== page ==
6 minute read time
We explore the different models that can be used to measure the credibility of ESG investments.
In the space of just a few years, environmental, social and governance (ESG) investing has been transformed from a minority interest into a key focus for investment funds, investors and corporates. During 2020, 253 European funds altered strategies in order to portray themselves as “sustainable”; while 505 new ESG funds were launched, according to data from Morningstar.
In part, this is simply because ESG-labelled funds and investments have performed well in recent years; a 2020 Morningstar study of 745 Europe-based sustainable funds showed that a majority had outperformed non-ESG equivalents over one, three, five and 10 years.
Yet it is still difficult to measure the ESG impacts of investment and business activity. For years, funds, investors and corporates have been forced to improvise ESG strategies, drawing on a sometimes confusing mix of guidelines devised by industry bodies and regulators. So which tools should fund and investment managers use to measure ESG performance of corporates and assets – and to inform the development of ESG strategies?
Sharyn Jaques, Sustainability Lead for Institutional Banking at RBS International, says funds should start by focusing on their underlying purpose: “Funds need to work out what’s important to them and where they can make a contribution.”
They can then start using the available tools to build a framework for ESG strategies and assessment processes. The foundations underpinning the definition and measurement of ESG can be built on the UN Principles for Responsible Investment (PRI), which were launched in 2006 (“a pretty good starting point”, says Jaques); and the UN’s 17 Sustainable Development Goals (SDGs), adopted in 2015.
The SDGs provide businesses and funds with a choice of long-term goals to which strategies and products can be aligned. They relate to poverty, health, education, equality of opportunity and a range of environmental issues. Again, Jaques suggests funds focus on a small selection of the SDGs, rather than trying to track progress towards all of them.
The meaningful assessment of ESG impacts depends, above all, on the quality of the data disclosed by corporates and/or asset owners. In relation to the potential impact of climate change, one of the key issues of our time, these disclosures should be guided by recommendations made by the Task Force on Climate-related Financial Disclosures (TCFD) in 2017.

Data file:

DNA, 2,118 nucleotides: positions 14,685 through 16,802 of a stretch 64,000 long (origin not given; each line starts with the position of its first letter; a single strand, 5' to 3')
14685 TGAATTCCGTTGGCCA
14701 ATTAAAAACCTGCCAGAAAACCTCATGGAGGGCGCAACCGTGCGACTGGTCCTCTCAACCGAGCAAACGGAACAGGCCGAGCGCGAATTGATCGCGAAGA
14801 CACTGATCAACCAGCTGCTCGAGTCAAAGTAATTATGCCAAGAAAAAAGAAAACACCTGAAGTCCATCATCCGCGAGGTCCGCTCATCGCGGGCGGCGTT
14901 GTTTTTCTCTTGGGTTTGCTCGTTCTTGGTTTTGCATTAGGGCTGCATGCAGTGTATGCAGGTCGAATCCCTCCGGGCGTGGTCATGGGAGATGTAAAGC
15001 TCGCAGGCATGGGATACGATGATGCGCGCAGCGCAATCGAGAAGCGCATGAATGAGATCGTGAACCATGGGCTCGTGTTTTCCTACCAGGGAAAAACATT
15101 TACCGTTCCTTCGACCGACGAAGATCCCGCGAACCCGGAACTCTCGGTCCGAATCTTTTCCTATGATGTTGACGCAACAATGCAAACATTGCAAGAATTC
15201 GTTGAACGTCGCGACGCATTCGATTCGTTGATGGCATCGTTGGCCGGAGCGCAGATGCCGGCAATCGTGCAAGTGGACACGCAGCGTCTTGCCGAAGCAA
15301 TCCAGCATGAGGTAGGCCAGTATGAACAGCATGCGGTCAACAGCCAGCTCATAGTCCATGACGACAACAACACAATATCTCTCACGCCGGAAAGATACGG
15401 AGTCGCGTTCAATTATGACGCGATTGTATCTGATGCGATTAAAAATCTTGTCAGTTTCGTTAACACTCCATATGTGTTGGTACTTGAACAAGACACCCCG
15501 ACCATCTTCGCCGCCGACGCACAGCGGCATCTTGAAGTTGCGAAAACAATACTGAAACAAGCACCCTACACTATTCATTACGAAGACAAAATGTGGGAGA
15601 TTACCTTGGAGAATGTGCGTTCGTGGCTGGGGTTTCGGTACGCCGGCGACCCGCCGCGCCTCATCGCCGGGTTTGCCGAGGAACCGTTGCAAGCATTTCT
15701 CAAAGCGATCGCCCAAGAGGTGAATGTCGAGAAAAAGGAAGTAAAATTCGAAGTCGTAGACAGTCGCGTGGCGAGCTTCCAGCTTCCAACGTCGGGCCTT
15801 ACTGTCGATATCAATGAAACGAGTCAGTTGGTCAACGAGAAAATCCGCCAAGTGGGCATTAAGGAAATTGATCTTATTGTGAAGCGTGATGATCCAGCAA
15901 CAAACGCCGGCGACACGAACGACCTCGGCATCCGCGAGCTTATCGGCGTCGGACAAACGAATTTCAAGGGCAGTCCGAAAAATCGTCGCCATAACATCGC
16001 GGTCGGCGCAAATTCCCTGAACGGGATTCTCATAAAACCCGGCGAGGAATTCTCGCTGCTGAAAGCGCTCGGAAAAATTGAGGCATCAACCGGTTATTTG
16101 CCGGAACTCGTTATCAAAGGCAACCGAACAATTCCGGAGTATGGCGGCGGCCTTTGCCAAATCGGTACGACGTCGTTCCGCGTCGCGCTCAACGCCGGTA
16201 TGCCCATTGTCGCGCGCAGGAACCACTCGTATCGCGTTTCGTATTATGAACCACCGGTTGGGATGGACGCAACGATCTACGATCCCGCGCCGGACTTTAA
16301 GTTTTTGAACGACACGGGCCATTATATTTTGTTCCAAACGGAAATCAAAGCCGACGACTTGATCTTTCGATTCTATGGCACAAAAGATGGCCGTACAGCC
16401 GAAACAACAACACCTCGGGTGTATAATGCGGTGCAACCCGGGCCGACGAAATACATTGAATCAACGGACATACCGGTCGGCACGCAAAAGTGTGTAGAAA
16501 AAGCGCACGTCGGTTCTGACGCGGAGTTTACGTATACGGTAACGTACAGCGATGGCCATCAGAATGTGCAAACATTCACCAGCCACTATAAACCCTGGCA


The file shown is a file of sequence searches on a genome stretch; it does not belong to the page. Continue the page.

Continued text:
“There’s clear direction on TCFD and there is starting to be more clarity around SFDR, so you can piece together the requirements. That will only get easier in the future, as disclosure requirements become more standardised across the industry”
Kate McKeon, Sustainability Manager, InfraRed Capital Partners
“The TCFD is really a global standard, it’s almost a guiding principle: ‘This is what we think good looks like,’” says Phil Lloyd, Head of Market Structure and Regulatory Customer Engagement at NatWest Corporate & Institutions. “It offers a set of recommendations to enhance transparency on what firms from small corporates to large banks are doing.”
The regulatory roadmap
In recent years regulatory activity linked to ESG has also increased. The first phase of the EU’s Sustainable Finance Disclosure Regulation (SFDR) came into force on 10 March 2021. Some of its stipulations are still optional for many firms, but over the next few years the SFDR will impose sustainability and governance disclosure requirements on a broad range of financial products and firms in the EU. Fund managers must disclose how they have integrated assessment of sustainability risks within their processes. If a financial product has sustainable investment as a stated objective the fund or provider must explain how this objective will be achieved.
The SFDR is “the EU interpretation of the TCFD” says Lloyd, “but it is still quite high level. The big question is: What is a good disclosure; what does the data sitting behind it look like?”